Community, Diversity, Sustainability and other Overused Words

Mysteriously, MIT Thinks It Can Stop Campus Antisemitism Without Addressing Whether it's Wrong to Say "Intifada Revolution" and "From the River to the Sea"

MIT President can't even bring herself to name which side violated MIT policies

November 15, 2023 - The President of the Massachusetts Institute of Technology, Sally Kornbluth, released a public statement to the community, including parents of students and alumni, that attempted - and pathetically failed - to address recent events on campus that have made national headlines and TV and Internet news reports. In her cover email letter, she claimed she was going to include a written update that "clears up some false rumors and answers some common questions about what happened." However, nowhere in the written update does Kornbluth identify who did what unauthorized activity that resulted in a near melee in Lobby 7, the main access to campus, and ended up with some students referred for potential disciplinary action. Therefore, very few facts ended up related.

As an aside, it was the Coalition Against Apartheid (CAA), who organized the "die-in" in Lobby 7 with the consequent megaphone chants calling for "From the River to the Sea" and "Intifada." It was CAA who held the protest after being told by MIT administrators that it was not allowed in that space. A counter-protesta rose when no action was taken against the CAA anti-Israel protest. However, the pro-Israel protestors left Lobby 7 when told to do so. It was CAA protestors who stayed past the deadline finally imposed by MIT administrators and CAA protestors who ended up being referred for discipline. It was CAA who posted on their website the day following the Hamas massacre in Israel that all of the brutality was fully justified. Just to actually outline some facts.

But Kornbluth was not willing to name names. Furthermore, she's not willing to "take sides." In her videotaped speech, she says, "let me emphasize: I am not adjudicating these issues – the whole world is grappling with them."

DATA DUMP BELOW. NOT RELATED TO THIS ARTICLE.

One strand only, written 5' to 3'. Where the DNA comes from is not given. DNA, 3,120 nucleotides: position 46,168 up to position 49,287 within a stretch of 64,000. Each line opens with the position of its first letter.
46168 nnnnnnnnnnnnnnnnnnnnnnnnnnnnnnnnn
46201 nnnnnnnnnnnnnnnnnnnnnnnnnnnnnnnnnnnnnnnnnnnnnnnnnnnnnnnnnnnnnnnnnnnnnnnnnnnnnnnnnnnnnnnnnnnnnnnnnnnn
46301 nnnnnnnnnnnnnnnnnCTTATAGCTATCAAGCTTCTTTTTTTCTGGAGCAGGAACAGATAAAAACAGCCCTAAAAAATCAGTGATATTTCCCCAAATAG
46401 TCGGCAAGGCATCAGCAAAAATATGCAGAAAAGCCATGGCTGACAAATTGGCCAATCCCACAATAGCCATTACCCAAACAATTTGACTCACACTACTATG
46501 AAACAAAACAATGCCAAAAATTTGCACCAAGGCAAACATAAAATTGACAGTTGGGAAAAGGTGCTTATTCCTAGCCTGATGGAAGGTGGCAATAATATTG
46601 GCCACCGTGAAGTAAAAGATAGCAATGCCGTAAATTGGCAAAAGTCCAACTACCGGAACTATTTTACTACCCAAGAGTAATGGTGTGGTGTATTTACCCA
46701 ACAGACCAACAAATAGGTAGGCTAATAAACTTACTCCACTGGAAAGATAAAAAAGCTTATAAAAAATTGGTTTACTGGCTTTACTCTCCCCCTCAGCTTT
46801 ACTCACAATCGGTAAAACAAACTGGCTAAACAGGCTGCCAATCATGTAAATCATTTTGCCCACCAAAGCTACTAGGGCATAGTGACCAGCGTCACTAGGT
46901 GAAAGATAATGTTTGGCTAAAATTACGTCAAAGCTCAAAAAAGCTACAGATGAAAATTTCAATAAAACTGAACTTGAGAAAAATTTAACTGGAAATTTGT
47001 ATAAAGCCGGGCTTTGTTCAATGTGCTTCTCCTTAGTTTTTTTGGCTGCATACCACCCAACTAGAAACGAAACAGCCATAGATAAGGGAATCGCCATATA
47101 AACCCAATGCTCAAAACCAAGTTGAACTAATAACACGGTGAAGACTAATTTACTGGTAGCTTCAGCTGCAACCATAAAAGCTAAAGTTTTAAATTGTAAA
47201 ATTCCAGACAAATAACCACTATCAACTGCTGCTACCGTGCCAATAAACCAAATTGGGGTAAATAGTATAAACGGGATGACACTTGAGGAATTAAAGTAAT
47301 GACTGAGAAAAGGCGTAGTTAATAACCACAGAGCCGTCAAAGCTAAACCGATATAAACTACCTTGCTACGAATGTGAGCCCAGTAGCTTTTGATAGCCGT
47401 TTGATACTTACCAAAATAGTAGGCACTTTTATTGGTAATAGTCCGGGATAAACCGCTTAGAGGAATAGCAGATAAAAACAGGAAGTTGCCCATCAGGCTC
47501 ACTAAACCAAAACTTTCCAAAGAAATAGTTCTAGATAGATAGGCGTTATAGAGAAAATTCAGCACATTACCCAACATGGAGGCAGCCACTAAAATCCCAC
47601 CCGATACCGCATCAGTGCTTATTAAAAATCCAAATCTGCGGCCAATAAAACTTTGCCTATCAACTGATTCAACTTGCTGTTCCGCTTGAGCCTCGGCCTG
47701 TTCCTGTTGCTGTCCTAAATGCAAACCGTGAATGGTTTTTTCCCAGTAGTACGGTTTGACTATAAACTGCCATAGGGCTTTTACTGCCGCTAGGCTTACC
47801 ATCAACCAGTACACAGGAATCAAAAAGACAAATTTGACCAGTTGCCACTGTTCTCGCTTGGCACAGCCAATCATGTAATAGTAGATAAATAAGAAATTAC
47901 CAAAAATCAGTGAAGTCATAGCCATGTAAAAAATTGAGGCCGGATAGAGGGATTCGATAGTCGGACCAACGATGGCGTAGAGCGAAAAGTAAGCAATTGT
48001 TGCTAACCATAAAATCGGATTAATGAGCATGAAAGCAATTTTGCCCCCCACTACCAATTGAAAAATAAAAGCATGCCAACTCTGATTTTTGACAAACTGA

It was extremely odd, then, when Kornbluth concluded her speech with the information that her administration was going to address the "real" antisemitism that threatens to "poison our community."

How does Kornbluth intend to address antisemitism if she is not willing to admit that it is wrong to call for Intifada, a program of the random murder of Israeli Jewish citizens via suicide bombings, stabbings and any other means? How can Kornbluth reduce antisemitism on campus if she is not willing to say that "From the River to the Sea" is a call for genocide or, at best, ethnic cleansing of the current Jewish state of Israel?

Clearly, the attempt to address antisemitism will be as inept and empty as Kornbluth's lack of action in addressing the violence on campus. Instead of enforcing tangible rules, she has, since October 10, done nothing but release statement after statement feebly begging the MIT community to commit to "treating each other with decency and respect."

I suppose Kornbluth is using the same ideology as George Soros and George Gascon. Simply asking people to do better and be good people should create a perfect society. There's no need for policemen or enforcement of laws. Everyone will simply listen to her call for civility and lay down arms.

Perhaps Kornbluth should go to Gaza and preach this same philosophy. It would be interesting to see how it works out for her.


Reader Comments(1)

AndAnotherThing writes:

The reporter of this article needs to take a course in free speech and the First Amendment. Without taking a side in the Israel-Palestine matter, the U.S. Supreme Court has ruled on multiple occasions and as recently as 2017 that it is a violation of the First Amendment to censor speech based on viewpoint. The First Amendment exists specifically to protect offensive speech. Why? Because no one objects to polite speech. George Orwell, author of 1984, a book that the reporter should read, once said, If liberty has any meaning at all, it is the right to tell people what they don't want to hear. If the protestors invaded instructors' personal space or broke campus rules on where they could protest, then charge them with that misconduct, but you cannot censor or punish them simply because you don't like what they have to say. What happens when your message is the one someone doesn't like? Fight ideas you don't like with greater ideas and more speech.